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Overcoming Barriers to Breast Cancer Treatment

The U.S. has made great progress in breast cancer screening, early detection and treatment, lowering the death rate from breast cancer significantly. However, in rural states like Arkansas, many women still struggle to have their needs met due to financial, informational and transportation barriers that restrict their access to screening. This blog provides information about the resources that providers can use to educate patients on cheaper, more convenient ways to get screened.

Due to the pandemic, many clinics in Arkansas have closed or reduced their staffing. Now that the pandemic has slowed down, clinics are playing catch up. People are beginning to feel more comfortable going to the doctor again. Still, clinics have not increased their staffing and are often at maximum capacity. This has caused a backlog of about six months for some appointments, including breast cancer screenings. Women who have not been to the doctor since 2019 are now hoping to schedule appointments for breast exams, but they cannot be seen for at least six months. Luckily, the Arkansas Department of Health (ADH) has developed services focused on convenience and efficiency that allow women more access to breast exams and cancer screenings.

The Arkansas Department of Health Breast Cancer Initiatives

"Your Cancer Resource Guide" is a list of providers and organizations in Arkansas patients can use to meet their basic health care needs, such as cancer screenings or counseling services. However, the guide also provides resources that help patients overcome barriers that restrict their access to health care, such as transportation and finances. Each resource is broken down into sections so readers can easily find the resources that match their needs. Resources include organizations such as the Allyson Whitney Foundation, which helps pay for residual medical bills, rent, health insurance premiums, and more. Or the Mercy Medical Angels, who provide transportation to non-local medical-related treatment centers. Everyone should be able to find a resource in Arkansas that meets their needs. There are even resources specific to the Marshallese and Hispanic populations. Each resource has a link to its website and the best contact information readers can use to reach them. You can access this cancer resource guide here. Providers can also order this resource from ADH by calling 1-833-693-2942.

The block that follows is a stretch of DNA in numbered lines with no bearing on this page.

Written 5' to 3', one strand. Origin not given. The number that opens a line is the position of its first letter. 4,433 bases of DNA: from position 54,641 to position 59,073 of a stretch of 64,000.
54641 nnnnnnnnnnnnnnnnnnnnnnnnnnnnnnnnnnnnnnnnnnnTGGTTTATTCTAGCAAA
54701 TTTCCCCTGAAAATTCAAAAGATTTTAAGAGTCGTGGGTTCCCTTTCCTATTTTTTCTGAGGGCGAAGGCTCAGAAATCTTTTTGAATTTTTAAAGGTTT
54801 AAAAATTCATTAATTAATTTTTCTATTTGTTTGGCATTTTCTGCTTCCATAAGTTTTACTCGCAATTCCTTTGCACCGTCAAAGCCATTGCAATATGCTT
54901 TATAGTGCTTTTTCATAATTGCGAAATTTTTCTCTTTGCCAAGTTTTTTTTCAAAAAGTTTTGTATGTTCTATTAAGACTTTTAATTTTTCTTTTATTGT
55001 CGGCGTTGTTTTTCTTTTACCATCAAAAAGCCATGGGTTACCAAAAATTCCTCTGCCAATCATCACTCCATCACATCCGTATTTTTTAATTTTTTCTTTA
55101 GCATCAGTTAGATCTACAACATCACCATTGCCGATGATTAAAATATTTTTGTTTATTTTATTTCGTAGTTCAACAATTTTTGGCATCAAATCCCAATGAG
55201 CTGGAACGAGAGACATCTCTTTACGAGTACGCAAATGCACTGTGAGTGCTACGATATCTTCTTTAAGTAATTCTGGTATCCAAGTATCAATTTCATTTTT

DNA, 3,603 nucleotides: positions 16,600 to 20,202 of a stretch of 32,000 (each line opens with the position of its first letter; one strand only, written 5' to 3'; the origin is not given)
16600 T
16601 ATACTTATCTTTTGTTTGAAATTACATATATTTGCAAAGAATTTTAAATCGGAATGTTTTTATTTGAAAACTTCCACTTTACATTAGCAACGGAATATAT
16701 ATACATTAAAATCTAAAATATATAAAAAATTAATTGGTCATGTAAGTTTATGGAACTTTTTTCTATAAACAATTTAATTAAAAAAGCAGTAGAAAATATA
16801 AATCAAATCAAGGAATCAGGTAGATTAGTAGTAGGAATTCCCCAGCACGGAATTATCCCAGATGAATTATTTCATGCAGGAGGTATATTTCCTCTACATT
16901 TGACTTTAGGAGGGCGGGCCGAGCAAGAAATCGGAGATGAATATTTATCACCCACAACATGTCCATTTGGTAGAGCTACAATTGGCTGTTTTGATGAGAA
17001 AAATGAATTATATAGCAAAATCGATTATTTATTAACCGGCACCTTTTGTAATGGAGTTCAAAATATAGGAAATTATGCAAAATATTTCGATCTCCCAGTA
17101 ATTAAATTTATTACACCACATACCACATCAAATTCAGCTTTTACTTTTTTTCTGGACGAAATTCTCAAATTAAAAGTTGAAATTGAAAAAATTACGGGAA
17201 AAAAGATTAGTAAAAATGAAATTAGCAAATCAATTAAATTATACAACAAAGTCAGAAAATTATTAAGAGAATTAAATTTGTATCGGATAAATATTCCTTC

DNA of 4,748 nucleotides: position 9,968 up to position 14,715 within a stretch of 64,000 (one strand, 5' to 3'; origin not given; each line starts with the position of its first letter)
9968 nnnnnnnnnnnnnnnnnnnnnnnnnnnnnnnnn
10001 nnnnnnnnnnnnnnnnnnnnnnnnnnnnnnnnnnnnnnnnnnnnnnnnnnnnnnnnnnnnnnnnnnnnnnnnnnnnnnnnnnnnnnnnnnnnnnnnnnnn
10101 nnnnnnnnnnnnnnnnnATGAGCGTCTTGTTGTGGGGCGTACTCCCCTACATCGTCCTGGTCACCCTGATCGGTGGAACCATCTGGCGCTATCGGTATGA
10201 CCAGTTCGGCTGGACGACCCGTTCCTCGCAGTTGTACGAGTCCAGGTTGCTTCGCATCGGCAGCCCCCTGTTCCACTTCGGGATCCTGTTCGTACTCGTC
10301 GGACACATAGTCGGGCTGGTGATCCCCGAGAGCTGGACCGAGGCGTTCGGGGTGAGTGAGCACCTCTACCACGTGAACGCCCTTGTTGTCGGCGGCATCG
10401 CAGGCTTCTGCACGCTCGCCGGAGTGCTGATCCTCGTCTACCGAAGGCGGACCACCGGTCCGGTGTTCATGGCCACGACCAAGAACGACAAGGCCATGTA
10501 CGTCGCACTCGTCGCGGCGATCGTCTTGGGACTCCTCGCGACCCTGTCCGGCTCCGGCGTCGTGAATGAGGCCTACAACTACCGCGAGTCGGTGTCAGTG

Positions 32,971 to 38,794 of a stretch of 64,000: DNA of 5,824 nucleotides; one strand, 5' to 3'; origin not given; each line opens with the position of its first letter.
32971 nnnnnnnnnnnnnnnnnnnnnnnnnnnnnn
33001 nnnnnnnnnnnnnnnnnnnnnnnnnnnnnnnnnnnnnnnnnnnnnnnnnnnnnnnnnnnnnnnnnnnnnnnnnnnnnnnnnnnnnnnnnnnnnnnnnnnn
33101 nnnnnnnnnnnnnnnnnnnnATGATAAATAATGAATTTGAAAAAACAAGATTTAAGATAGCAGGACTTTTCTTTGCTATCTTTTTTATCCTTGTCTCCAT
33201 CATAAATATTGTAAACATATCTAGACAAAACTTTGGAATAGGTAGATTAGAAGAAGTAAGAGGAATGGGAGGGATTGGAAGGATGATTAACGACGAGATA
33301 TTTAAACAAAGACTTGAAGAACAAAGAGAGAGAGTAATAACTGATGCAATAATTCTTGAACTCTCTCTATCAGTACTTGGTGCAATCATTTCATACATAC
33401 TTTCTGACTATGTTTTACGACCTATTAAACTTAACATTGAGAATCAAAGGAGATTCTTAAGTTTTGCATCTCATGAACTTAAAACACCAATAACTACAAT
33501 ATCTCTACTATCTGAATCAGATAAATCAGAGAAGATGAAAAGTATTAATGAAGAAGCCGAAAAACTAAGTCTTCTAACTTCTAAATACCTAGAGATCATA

BreastCare: A Great Local Resource for Breast Cancer Screening and Testing

Another resource designed to meet women's financial needs across Arkansas is ADH's BreastCare Program. The BreastCare program is backed by federal and state funding. It offers free screening and diagnostic services for eligible women in Arkansas. Services include clinical breast exams, Pap tests and mammograms. Diagnostic services include follow-ups on abnormal mammograms, clinical breast exams or Pap test results.

BreastCare’s mission is to increase the rate of early detection of breast cancer and cervical cancer and reduce the morbidity and mortality rates among women in Arkansas. They strive to meet this goal by lowering barriers to screening that result from a lack of information, financial means or access to quality services.

You may be eligible for free cancer screenings and evaluations if you meet the following criteria provided by the Arkansas Department of Health:

  • You live in the state of Arkansas.
  • You are 21-64 years old and need cervical cancer services.
  • You are 40-64 years old and need breast cancer services.
  • You are under 40 years old with breast cancer symptoms.